About The Exhibition

This show brings together artists of varying disciplines and media around the evolving look at the concept of a permanent place or “home” in our time. Ruminations on transience, loss, and evolution are all included in these photographs.

About The Artists

Theresa Anderson

Theresa Anderson (b. 1967, St. Paul, MN) lives and works in Denver, CO. Developing interdisciplinary work through performance art, sculpture, drawing and painting she explores concepts dealing with conflict, and/ or, oppositional categories, and recitations on agency and inadequacy. She is alum of artist residencies at Redline Denver, PlatteForum, and Vermont Studio Center where she received fellowship funding for her sculpture. Anderson has received multiple commissions and stipends through organizations such as the Biennial of the Americas, Black Cube Nomadic Museum with the curator Cortney Lane Stell, as well as the Boulder Museum of Contemporary Art and the presentation of a master artist demonstration on drawing at the Denver Art Museum. Recent solo and notable exhibitions include everything squiggles at 808 Projects, curated by Mardee Goff, every length of a drawing at Yeah Maybe, Minneapolis curated by Nicole Soukup, Performativity at Los Angeles Contemporary Exhibitions, curated by Michol Hebron, Thief Among Thieves at Museum of Contemporary Art, curated by Adam Lerner and Nora Abrams and some kind of cuddle at Gray Contemporary, Houston, where she is represented.

Zoe Crosher

Zoe Crosher is an artist who works out of New York City. Most recently, she has been conceptually mapping and ‘pre-archiving’ L.A. and the troubled notion of the “West”, culminating in a solo exhibition of her Prospecting Palm Fronds work (bronzing fallen palm fronds collected from all around Los Angeles) at the Aspen Art Museum in 2017-2018. Her iterative and multi-faceted projects explore overlooked and forgotten histories, both real and manufactured, and concern the schism of photographic documentary—the interstice between the presumption and promise of truth and what that reality actually is. Crosher’s practice engages with this confusion, questioning the assumption of ‘The Real’, often collapsing and confusing fiction and reality. Performing the archive with a particular conceptual and readymade aesthetic and playing with misinformation, mis-captioning, rephotography, transience, and misremembering, she often blurs reality, image, material and disappearance, primarily in relation to obsolesce and forgotten (mainly female) figures.

Photos exhibited are part of Crosher's Out The Window (LAX) series. More information is available here: http://www.zoecrosher.com/out-the-window-lax.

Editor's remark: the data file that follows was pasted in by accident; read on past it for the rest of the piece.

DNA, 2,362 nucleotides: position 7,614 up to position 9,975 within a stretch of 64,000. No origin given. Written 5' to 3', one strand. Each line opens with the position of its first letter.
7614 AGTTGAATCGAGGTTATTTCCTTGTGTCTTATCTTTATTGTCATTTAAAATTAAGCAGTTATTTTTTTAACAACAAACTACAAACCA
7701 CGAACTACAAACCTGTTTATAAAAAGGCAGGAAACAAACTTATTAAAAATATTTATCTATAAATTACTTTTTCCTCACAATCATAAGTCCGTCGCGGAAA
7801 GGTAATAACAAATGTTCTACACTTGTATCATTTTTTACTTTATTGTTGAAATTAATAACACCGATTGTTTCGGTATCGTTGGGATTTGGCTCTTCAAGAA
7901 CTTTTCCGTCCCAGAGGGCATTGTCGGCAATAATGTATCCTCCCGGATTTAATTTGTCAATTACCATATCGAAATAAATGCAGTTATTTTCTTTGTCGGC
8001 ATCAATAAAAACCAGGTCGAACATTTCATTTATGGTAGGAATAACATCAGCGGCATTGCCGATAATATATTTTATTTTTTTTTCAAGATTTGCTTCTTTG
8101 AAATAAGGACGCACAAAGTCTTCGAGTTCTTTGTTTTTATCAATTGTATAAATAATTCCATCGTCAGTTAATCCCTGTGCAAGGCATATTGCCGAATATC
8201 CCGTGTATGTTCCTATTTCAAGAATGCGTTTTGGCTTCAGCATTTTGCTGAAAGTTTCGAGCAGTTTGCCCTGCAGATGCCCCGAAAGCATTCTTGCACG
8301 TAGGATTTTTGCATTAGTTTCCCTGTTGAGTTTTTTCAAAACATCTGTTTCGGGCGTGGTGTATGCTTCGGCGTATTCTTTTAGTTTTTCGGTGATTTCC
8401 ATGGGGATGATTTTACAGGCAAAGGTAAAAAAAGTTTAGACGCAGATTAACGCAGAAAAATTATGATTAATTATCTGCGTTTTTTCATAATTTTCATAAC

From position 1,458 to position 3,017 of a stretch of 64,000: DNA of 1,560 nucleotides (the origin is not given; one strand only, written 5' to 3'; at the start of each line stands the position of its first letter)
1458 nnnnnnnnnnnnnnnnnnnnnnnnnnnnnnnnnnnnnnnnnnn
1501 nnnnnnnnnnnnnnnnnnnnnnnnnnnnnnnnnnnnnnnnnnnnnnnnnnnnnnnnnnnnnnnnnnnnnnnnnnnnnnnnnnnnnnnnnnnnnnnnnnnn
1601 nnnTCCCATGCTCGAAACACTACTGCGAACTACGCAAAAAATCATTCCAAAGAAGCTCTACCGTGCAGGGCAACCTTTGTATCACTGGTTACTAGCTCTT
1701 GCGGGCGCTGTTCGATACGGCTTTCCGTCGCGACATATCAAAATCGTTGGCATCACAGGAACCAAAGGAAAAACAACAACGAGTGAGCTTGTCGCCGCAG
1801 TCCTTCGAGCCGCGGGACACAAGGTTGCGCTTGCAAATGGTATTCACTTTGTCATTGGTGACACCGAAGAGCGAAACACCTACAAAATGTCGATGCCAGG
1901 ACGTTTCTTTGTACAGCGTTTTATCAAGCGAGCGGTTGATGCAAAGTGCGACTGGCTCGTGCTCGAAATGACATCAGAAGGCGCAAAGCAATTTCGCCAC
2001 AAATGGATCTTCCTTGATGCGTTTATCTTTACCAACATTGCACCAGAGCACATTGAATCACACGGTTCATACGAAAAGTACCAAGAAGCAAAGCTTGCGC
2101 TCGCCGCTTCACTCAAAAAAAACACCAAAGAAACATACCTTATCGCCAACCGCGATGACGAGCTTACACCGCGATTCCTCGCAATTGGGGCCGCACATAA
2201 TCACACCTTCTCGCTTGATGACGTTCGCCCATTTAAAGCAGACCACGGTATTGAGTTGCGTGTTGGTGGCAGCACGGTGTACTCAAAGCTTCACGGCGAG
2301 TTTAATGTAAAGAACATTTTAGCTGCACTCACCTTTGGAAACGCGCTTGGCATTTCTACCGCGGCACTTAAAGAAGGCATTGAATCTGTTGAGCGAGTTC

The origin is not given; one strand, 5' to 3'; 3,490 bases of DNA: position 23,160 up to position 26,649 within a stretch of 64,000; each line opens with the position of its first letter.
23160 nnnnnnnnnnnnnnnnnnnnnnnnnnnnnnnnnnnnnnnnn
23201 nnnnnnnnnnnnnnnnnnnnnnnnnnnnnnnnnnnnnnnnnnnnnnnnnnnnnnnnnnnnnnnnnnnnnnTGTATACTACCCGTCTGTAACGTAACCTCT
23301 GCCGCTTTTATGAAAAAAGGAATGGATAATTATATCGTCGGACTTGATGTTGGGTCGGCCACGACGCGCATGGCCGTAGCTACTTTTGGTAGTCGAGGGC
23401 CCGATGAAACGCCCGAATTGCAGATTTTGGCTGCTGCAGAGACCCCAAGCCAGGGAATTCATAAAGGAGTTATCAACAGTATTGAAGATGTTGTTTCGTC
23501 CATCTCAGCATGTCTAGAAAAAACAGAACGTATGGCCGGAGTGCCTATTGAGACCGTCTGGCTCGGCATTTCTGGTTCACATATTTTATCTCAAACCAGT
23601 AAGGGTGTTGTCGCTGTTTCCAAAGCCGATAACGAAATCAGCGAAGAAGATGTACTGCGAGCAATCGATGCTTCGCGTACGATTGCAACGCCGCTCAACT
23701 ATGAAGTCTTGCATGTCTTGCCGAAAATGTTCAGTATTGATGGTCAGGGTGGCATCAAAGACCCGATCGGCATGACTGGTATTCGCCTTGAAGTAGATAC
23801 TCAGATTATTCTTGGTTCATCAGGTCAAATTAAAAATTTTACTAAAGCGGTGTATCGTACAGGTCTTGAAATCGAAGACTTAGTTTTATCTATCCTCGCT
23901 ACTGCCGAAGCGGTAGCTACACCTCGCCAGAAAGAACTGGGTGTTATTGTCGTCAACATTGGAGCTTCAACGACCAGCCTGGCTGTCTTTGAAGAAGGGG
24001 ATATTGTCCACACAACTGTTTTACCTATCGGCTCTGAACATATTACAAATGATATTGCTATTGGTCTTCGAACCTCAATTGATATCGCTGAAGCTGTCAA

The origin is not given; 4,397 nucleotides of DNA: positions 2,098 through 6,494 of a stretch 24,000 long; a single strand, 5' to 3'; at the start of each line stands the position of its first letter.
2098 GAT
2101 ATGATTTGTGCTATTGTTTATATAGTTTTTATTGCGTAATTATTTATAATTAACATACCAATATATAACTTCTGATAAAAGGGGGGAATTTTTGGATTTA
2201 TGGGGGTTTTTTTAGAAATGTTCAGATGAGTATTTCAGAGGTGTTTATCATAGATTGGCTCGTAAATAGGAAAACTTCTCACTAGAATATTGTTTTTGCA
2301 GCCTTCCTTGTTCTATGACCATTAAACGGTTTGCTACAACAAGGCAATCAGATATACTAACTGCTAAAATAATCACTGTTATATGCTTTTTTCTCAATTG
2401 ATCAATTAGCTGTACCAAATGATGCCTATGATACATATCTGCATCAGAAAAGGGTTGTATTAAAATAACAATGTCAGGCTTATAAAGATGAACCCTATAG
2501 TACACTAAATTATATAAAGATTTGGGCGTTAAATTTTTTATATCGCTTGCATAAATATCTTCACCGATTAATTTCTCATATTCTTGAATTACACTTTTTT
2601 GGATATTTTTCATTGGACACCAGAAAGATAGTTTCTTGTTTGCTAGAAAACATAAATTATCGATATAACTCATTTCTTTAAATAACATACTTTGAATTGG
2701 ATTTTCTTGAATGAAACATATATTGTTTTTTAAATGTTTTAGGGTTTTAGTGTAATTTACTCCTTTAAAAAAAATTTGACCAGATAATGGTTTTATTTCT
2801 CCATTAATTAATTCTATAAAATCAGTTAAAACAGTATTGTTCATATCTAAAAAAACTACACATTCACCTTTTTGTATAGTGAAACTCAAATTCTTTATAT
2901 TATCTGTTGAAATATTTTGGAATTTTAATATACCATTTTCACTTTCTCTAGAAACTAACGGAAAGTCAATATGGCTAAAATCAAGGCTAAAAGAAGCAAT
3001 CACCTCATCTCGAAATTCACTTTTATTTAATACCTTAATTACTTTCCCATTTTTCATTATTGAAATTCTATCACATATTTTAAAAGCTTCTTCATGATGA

Juan Fuentes

Juan Fuentes is a documentary photographer born in Chihuahua, México, who grew up in Denver, CO. His kinship to the barrio is evident within his photography, telling the intimate stories of everyday life of immigrants and Chicanos. As a chronicler of life in Denver, when he isn’t photographing, he collects images from community and archives a visual record of the city before and after the influx of gentrification and displacement of people and culture.

Anthony Francis

Anthony Francis is a portrait photographer, writer, and educator. He has exhibited work throughout the US and deals with issues of universal humanity, vulnerability, and family. Peace and love. He make portraits and continues to work toward autonomy, love, and the politics of portraiture. He is based in San Antonio, Texas and engages contemporary art on several areas.

Alexandra Grant

Alexandra Grant is a Los Angeles-based artist who through an exploration of the use of text and language in various media—painting, drawing, sculpture, film, and photography—probes ideas of translation, identity, dis/location, and social responsibility. Grant frequently collaborates with other artists, writers, and philosophers, often going so far as to have specific texts written as the impetus to her intricate paintings and sculptures. She has collaborated with author Michael Joyce, actor Keanu Reeves, artist Channing Hansen, and the philosopher Hélène Cixous, amongst others. Having spent significant portions of her childhood and adolescence living in Mexico, France, and Spain, some of the basic questions that fuel her practice are: How do the languages we speak and the images we see form how we think and exchange ideas? How can artists and writers work to create and influence culture in an increasingly technology-driven world? Photo: Manfredi Gioacchini